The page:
No missing features. There's lots of competitors out there like Zimbra, but they're all offering essentially the same functionality as Exchange, just with evolutionary improvements. There's no painful unsolved problem to drive customers to a competitor.
Network effects. There's a massive ecosystem of other devices and applications that are designed to work with Exchange, most notably Outlook. There are solutions like add-ins that let you use some of these tools with other servers, but that adds a massive cost for installation across an organization above any server change. Standardizing on Exchange lets you work with the rest of the world without worry.
Widely-known skills. The sheer number and long history of Exchange means there's a large pool of people capable of administering it. That also means there's a lot of training and reference material available to sort out any problem.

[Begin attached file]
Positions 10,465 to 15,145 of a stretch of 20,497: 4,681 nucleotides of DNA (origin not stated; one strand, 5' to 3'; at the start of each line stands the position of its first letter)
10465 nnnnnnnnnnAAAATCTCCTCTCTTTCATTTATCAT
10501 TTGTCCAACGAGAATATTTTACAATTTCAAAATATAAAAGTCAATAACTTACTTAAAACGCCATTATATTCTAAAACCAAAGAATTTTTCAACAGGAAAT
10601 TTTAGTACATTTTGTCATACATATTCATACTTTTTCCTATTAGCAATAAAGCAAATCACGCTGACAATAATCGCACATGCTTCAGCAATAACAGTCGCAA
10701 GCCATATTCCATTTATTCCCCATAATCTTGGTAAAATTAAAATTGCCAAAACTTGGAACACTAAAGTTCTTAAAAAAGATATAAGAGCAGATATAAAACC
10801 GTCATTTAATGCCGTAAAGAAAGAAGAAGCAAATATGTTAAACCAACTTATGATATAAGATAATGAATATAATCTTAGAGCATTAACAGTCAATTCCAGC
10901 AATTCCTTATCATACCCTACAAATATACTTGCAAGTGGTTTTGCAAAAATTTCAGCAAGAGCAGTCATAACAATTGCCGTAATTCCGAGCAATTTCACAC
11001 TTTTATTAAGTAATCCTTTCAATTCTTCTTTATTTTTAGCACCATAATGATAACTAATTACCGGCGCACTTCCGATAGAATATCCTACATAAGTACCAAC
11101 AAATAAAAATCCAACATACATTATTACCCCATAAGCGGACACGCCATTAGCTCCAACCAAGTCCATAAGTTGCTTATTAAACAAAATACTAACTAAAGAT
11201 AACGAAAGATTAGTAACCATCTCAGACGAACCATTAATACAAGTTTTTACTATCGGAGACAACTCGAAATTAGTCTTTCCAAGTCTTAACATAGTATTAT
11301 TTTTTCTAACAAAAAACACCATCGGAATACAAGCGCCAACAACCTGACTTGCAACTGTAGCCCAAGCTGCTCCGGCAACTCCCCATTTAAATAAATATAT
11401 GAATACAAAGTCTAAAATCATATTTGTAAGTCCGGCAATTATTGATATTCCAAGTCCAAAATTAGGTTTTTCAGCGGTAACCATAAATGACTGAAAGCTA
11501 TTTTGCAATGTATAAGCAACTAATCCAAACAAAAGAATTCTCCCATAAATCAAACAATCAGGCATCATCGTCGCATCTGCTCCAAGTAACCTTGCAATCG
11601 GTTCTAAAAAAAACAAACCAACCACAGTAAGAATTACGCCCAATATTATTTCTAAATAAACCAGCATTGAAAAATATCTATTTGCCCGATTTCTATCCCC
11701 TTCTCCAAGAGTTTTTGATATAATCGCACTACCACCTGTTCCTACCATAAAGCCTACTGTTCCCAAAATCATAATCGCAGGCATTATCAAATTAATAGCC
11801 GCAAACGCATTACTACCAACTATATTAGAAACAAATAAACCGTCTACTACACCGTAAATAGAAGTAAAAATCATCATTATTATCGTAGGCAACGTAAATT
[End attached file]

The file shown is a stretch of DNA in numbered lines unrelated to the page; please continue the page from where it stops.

Cheap. At a few thousand dollars for the base server, and then between $70 and $100 per client, Exchange is not a bank-breaking cost for most companies. It's Microsoft's big success in the enterprise infrastructure world, helping drive adoption of Sharepoint and other services, so I expect they'll keep it low.
Mission-critical. There's no compelling reason to switch, and email uptime is crucial to any business, so the costs of experimentation are high. If it ain't broke, don't fix it.
I do think there are trends that may give Exchange a bloody nose, and I'll cover those too in a later post, but anyone looking to change email in the enterprise has to first acknowledge its current strengths. For most people right now, buying Exchange is the rational thing to do.